Integrate Volunteering. Volunteers Integrate. Volunteering and migrants

The platform Young Migrants organised a workshop on Saturday bringing together volunteers from migrant’s organisations from all over Europe. Together, they discussed the benefits and challenges of volunteer work for migrants.
All of the participants stressed that volunteering does enhance the chances for integration. First, on a personal level. They emphasised that migrants can start to be who they are by volunteering. Volunteering can give migrants the self-confidence that migrants need to fight racism actively. It gives them the courage needed to challenge prejudices of the local population.
The participants quoted many examples of the successes of migrant’s voluntary work. The Swiss Youth Council’s representative to the United Nations General Assembly this year was of migrant background, for instance. More and more migrant organisations are joining the Council as a result of its advocacy towards migrant integration, making the it a better mirror of the real society in Switzerland. In Ireland, volunteering activities from migrant organisations reached that Irish with migrant background were included in the traditional parties’ lists during the last elections – before, they had to run as independents. Together, the Irish Youth Council has set up a local radio station that channels the voices of young migrants.
However, many challenges remain. In many European Countries – for instance Portugal or Ireland – young people of immigrant background do not even have the right to vote in local elections. In many places, young migrant’s organisations are not recognised by government agencies and do not receive any kind of support, in spite of the important work they do. In Austria, migrant youth often do not mix with local young people, because local families prefer to send their children to private schools. In Germany, thousands of children from Roma families are menaced of deportation to Kosovo, a country they have left 15 years ago and of which they do not speak any local language. A participant from Georgia spoke about the mounting tensions in Georgian society against the liberal immigration policy. For him, this is because the routes for illegal migration and human trafficking are shifting further north from the Greek-Turkish border, with dramatic consequences (many parts of the Georgian and Turkish borders still have landmines). The dramas happening at the border create a further attitude against immigration and migrants within Georgia.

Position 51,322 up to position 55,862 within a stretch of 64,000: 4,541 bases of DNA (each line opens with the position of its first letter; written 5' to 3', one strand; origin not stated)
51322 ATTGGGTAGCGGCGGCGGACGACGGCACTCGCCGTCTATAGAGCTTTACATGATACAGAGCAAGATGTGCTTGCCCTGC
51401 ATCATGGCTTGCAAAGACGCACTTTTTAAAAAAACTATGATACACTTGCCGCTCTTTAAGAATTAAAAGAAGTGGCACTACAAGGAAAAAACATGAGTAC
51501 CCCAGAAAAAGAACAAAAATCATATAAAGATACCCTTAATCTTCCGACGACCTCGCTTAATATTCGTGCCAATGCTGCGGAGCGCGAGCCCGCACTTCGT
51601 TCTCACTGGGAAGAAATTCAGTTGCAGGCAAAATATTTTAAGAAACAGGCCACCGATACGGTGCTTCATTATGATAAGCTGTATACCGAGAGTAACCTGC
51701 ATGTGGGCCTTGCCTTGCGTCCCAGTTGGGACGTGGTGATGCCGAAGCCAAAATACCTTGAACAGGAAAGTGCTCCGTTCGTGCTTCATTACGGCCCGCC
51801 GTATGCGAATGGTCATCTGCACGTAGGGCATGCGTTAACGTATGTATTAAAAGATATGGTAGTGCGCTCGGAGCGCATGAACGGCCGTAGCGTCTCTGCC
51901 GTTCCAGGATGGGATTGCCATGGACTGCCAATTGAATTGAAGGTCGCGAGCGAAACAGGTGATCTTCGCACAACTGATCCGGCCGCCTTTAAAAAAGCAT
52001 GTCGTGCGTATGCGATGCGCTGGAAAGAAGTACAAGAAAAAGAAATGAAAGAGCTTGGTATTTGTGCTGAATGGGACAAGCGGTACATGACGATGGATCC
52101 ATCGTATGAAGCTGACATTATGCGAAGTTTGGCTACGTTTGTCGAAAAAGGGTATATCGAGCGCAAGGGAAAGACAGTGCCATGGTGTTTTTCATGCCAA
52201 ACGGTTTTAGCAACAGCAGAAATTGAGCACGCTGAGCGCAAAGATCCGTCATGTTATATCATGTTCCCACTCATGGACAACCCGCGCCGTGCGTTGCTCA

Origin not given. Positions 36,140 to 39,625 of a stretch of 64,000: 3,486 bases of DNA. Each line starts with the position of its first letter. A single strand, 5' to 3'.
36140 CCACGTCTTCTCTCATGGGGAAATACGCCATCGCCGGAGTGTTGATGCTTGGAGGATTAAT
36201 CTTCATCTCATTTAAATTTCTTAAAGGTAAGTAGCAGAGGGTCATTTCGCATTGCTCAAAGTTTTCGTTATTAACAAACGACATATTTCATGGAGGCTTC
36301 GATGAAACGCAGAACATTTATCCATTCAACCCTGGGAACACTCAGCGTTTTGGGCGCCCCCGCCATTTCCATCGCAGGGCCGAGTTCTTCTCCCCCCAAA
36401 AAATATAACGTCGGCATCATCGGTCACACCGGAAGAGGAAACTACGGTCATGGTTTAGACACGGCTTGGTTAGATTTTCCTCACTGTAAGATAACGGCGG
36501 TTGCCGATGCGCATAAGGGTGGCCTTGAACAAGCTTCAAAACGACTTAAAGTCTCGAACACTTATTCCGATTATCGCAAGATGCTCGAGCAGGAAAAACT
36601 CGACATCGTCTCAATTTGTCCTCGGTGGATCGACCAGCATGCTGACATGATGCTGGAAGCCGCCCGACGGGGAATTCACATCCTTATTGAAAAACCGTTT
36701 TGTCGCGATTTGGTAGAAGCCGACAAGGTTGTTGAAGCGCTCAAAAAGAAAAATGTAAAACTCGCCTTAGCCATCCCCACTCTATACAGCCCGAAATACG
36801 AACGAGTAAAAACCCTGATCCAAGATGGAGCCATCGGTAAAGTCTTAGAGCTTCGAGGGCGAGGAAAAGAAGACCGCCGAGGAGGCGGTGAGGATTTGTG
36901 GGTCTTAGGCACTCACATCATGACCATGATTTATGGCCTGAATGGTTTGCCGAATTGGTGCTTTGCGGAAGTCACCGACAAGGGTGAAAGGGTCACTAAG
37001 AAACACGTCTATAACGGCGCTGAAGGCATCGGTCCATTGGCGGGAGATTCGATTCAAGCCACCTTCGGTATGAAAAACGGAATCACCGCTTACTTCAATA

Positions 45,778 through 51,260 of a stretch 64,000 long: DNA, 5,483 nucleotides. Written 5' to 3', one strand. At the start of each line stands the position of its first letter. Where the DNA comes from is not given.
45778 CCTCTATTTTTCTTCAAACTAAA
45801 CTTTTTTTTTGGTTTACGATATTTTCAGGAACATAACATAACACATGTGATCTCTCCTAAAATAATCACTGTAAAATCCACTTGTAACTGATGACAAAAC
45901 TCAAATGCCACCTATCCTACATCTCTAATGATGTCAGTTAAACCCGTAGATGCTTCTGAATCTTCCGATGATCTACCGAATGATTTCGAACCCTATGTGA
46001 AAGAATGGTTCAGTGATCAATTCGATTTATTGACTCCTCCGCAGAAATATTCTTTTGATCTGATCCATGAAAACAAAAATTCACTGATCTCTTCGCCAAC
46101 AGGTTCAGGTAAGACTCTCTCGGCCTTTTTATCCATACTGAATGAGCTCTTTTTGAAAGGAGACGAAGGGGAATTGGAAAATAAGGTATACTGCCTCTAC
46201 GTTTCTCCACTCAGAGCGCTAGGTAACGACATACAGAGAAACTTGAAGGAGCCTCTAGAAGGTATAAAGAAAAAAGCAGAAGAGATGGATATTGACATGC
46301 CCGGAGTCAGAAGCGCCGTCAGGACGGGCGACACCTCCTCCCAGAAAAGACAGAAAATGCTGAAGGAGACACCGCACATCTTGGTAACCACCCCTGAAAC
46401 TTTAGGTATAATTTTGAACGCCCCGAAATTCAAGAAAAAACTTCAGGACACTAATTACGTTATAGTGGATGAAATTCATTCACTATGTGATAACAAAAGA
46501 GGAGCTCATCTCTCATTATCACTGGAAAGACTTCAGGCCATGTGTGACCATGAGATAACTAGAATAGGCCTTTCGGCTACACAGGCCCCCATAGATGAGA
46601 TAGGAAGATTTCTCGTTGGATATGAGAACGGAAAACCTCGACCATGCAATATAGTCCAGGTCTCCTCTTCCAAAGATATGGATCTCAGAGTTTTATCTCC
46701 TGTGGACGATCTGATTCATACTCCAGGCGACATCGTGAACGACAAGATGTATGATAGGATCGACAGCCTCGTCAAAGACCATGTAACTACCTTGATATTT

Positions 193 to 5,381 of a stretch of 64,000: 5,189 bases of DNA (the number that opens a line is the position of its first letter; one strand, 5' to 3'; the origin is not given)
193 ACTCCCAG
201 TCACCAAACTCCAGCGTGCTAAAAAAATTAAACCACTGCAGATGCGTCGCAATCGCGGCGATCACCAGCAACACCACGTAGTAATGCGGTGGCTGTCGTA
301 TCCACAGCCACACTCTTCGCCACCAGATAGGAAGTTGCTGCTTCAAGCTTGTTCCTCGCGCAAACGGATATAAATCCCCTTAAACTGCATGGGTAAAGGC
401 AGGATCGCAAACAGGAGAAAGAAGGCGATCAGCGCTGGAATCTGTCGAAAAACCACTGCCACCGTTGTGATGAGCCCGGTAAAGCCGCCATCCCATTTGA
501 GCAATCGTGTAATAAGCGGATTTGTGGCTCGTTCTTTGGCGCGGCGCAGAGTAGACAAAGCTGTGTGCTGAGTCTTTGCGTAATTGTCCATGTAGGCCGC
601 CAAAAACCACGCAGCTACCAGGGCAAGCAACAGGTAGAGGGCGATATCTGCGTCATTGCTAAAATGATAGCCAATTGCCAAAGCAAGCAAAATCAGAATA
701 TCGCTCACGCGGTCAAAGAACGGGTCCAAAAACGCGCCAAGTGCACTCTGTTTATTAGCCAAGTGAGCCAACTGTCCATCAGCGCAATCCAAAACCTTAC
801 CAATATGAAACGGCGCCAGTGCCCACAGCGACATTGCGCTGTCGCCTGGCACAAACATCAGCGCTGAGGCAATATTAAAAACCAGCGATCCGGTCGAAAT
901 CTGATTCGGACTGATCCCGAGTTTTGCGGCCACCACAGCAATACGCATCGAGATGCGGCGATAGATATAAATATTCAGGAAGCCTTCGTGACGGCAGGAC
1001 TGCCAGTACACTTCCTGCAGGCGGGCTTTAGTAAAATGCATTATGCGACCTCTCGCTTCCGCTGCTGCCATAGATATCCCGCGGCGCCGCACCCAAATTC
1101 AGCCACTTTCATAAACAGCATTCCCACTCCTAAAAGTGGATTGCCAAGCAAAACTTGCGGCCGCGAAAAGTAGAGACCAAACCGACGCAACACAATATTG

However, the workshop ended on a positive note. Many participants felt that through advocacy from migrant youth organisations, attitudes towards young people from migrant background are shifting for the better. Volunteering can be a key for exchange and understanding. A Nigerian participant told about his experiences at Schiphol airport (in the Netherlands) and in Ukraine, where his mere presence as a volunteer was received with much surprise by the local population and the border police. Migrant organisations have three key tasks: integrating themselves, helping newcomers to integrate, and finally, help their own people at home. It should not be forgotten that the engagement of many migrants in Western countries is tremendously important for their families and friends in their countries of origin.
Post Blog category: